When I retired in 2007, I was terrified. I hadn’t lived yet. And I had no idea how I was going to find a life to live with any profound meaning.
I had experienced a pretty normal life. I was raised in a small town in northwest Michigan; gone to college, got a job, got married, had a child. The only thing a bit unusual was spending 3 years in the Peace Corps right out of college. There were many unhappy times and many happy times. My past seemed like a movie that was PG rated: some interesting and exciting scenes, some sad, some scary. But they were very predictable.
At the risk of sounding over dramatic, I had been living in a desert. There were several oasis but nothing that gave me the confidence to go forward by myself to create a life that would make me feel that I had really lived. For 65 years I had pretty much looked outward to find direction. There didn’t seem to be much inside of me, after retiring from a job and now my daughter out on her own.
So where was I to get that direction? It had to come from inside me. I was angry and scared. I had read a lot of self help books and learned many wise ideas that came from others. But those thoughts were not authentically mine. Did I have any thoughts that were worthwhile and that were authentically mine?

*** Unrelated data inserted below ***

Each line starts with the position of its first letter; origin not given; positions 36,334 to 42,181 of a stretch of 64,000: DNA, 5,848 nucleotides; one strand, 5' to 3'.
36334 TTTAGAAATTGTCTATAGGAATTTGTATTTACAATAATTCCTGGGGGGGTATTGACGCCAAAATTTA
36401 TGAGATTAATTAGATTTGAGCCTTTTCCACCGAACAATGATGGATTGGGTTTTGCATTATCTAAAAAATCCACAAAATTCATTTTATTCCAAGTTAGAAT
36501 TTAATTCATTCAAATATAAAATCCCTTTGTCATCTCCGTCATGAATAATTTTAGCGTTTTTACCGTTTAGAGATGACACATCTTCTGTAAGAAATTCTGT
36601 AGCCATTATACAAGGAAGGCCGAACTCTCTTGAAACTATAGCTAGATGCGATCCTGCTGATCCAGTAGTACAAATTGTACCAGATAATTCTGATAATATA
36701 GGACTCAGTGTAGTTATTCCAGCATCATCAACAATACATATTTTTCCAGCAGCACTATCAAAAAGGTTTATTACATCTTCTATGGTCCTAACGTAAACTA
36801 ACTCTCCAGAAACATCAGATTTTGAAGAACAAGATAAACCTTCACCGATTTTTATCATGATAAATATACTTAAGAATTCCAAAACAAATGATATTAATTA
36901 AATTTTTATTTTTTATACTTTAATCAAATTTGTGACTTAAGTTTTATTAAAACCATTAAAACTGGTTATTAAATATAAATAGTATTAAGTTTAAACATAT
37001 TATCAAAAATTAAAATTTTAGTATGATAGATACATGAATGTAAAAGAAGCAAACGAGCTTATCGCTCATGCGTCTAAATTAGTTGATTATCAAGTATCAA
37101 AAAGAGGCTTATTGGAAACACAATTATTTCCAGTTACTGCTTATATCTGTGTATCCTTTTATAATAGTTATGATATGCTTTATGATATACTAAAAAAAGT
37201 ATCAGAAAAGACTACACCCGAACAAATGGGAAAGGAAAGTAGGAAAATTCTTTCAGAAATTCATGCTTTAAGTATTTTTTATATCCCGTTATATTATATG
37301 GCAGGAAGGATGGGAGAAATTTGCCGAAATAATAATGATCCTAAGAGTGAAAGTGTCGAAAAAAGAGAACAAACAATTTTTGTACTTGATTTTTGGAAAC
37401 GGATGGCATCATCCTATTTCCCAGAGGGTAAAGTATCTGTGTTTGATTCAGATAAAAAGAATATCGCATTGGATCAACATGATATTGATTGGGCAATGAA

That’s when my writing started and that’s when I was able to begin to write from my authentic self. What a gift! Julia Cameron said, “I write to tell myself the truth”.
Recently, I heard about a book by Dawna Markova called, I Will Not Die an Unlived Life. The title of her book expressed the same thoughts that I had in 2007. I didn’t have a clue then what they meant. I am so grateful that I now have and can read her book and appreciate our similar journeys of reclaiming purpose and passion in our lives.